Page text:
More often than not, that character would be among his rogues’ gallery of brutal killers, thuggish gangsters and slick con artists. Guys like Richie Nix, whose ambition in “Killshot” is to rob a bank in every state of the union; or Teddy Magyk, the psychopathic stalker in “Glitz”; or the unforgettable Chili Palmer, the Miami loan shark, who goes to Hollywood to collect on a debt in “Get Shorty” and sticks around to make a movie.

Mr. Leonard called them “my guys” and delighted in their affable amorality and pragmatic professionalism. He took special pride in the technical skills these working-class gun dealers, loan sharks, bookies, thieves, grifters and mob enforcers brought to their trade. They may be criminals, but they know their business and they honor their work ethic.

“He never condescends to these people,” Scott Frank, a screenwriter on “Get Shorty,” told The Times in 1995. “He loves these people.”

“The bad guys are the fun guys,” Mr. Leonard acknowledged in a 1983 interview. “The only people I have trouble with are the so-called normal types. Their language isn’t very colorful, and they don’t talk with any certain sound.”

Harry Zimm, the schlock movie producer in “Get Shorty,” is wary of Chili Palmer’s screenplay because “there’s nobody to sympathize with.” He asks, “Who’s the good guy?”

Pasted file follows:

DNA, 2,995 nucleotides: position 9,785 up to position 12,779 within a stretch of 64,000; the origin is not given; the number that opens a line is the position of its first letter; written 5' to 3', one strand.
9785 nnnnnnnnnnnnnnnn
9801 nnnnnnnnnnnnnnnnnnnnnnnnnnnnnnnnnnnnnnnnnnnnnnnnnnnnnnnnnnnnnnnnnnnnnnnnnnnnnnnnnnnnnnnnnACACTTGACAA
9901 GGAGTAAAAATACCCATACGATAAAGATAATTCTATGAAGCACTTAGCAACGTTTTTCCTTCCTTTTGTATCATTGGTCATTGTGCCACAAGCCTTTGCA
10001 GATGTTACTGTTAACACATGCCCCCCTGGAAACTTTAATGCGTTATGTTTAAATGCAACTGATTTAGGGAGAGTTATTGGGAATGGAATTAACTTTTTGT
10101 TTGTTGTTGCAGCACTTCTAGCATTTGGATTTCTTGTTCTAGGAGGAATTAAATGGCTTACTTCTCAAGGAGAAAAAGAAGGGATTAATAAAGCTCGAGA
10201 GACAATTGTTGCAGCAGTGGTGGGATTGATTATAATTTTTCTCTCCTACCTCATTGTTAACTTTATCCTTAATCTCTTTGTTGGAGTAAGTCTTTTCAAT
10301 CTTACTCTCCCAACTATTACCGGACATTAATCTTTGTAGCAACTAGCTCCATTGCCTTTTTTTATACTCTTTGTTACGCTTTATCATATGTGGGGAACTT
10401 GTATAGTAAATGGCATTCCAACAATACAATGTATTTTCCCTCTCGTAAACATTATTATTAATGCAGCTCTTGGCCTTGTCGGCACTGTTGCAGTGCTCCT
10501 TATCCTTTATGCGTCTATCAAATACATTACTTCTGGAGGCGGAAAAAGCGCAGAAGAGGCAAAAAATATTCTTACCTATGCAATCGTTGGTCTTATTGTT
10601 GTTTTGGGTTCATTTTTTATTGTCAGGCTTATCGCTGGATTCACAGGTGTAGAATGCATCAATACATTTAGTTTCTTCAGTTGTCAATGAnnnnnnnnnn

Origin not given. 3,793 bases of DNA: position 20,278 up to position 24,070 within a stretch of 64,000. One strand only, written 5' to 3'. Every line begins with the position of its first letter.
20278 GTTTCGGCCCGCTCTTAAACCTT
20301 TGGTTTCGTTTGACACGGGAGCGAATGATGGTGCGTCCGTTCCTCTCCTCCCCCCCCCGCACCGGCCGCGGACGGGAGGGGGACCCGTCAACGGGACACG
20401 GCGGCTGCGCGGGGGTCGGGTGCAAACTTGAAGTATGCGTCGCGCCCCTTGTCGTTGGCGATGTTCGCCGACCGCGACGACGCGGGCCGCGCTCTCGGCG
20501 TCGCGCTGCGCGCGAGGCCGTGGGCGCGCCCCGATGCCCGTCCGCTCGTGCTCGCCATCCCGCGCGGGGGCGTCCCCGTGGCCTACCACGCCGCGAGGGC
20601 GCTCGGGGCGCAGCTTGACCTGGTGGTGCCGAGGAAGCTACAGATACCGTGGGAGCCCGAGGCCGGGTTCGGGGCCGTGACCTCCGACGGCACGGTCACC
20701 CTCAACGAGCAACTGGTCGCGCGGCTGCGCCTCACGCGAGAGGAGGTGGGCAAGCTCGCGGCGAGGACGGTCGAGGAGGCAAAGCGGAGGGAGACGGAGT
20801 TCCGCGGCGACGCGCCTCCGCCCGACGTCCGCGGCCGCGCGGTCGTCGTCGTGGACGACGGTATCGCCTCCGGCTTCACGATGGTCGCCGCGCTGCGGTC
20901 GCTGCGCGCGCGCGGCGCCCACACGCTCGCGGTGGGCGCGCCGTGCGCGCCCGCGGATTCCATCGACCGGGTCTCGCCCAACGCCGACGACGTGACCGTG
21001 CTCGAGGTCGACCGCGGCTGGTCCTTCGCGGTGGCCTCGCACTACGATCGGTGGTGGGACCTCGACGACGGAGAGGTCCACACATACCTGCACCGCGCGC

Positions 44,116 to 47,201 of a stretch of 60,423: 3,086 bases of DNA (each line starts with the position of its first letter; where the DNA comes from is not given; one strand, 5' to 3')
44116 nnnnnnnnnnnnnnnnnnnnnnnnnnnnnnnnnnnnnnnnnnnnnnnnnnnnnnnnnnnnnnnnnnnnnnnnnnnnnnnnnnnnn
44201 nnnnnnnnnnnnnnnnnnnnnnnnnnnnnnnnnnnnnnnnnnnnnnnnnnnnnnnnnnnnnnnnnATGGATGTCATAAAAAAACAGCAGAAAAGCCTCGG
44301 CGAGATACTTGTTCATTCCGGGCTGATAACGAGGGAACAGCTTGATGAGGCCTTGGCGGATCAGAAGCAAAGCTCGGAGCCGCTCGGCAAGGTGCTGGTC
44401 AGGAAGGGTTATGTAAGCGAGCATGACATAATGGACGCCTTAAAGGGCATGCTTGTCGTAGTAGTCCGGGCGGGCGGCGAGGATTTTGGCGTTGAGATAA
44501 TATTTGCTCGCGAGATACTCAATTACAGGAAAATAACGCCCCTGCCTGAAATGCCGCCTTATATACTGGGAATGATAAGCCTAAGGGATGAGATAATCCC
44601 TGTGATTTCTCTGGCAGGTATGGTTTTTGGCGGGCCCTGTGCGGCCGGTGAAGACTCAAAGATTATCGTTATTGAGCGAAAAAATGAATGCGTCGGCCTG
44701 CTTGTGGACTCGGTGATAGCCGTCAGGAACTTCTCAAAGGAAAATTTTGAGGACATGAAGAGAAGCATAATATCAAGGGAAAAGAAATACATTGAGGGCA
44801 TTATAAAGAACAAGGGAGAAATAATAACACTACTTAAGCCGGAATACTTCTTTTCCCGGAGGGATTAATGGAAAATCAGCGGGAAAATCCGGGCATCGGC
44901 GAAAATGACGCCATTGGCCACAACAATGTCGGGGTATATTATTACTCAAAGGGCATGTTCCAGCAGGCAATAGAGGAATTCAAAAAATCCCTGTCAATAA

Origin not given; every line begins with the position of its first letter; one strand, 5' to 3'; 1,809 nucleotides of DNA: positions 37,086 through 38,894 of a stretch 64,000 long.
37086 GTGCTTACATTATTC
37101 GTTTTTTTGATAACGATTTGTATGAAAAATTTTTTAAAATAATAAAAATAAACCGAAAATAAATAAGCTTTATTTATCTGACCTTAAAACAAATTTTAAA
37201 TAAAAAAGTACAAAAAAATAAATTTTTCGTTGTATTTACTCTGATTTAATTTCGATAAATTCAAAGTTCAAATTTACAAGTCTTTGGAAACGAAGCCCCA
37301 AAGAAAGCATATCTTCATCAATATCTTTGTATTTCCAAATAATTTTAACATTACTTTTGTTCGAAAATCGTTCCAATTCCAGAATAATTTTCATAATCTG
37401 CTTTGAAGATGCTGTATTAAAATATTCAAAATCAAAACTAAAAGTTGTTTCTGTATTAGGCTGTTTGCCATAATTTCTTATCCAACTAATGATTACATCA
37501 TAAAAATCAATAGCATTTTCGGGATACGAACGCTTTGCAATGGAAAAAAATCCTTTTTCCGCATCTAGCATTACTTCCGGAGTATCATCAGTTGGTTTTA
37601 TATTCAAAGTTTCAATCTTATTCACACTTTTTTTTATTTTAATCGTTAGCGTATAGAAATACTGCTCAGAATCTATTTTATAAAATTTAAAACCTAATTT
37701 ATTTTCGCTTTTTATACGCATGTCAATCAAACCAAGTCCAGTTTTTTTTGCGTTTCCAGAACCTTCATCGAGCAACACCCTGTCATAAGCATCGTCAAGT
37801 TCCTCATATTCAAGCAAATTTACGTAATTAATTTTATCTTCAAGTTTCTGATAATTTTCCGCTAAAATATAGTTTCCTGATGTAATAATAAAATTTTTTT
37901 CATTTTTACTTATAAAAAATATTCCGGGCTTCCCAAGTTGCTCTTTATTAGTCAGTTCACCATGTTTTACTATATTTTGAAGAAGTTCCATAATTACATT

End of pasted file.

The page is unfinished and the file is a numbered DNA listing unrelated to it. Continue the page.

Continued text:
Mr. Leonard’s identifiable good guys (the cops and more or less honest civilians whose names you tend to forget) are mainly observers and often strangers in town.

Whenever one of Mr. Leonard’s alienated protagonists is goaded into action, there’s no telling what he might do. “He may solve the crime — or commit it,” he said of one such ambiguous hero. “He’s easily misjudged, which is a quality all my main characters have.”

Good guys and bad guys both, the players in Mr. Leonard’s books are always energized by the big, bad cities where they operate. There’s a wicked backbeat in his urban novels that pulses through cities like Miami, Detroit, New Orleans and San Juan.

Atlantic City is its own sinister character in “Glitz,” preying on the tour buses that lumber into the city like blind cattle. “Two thousand a day came into the city, dropped the suckers off for six hours to lose their paychecks, their Social Security in the slots and haul them back up to Elizabeth, Newark, Jersey City, Philly, Allentown. Bring some more loads back tomorrow — like the Jews in the boxcars, only they kept these folks alive with bright lights and loud music and jackpot payoffs that sounded like fire alarms.”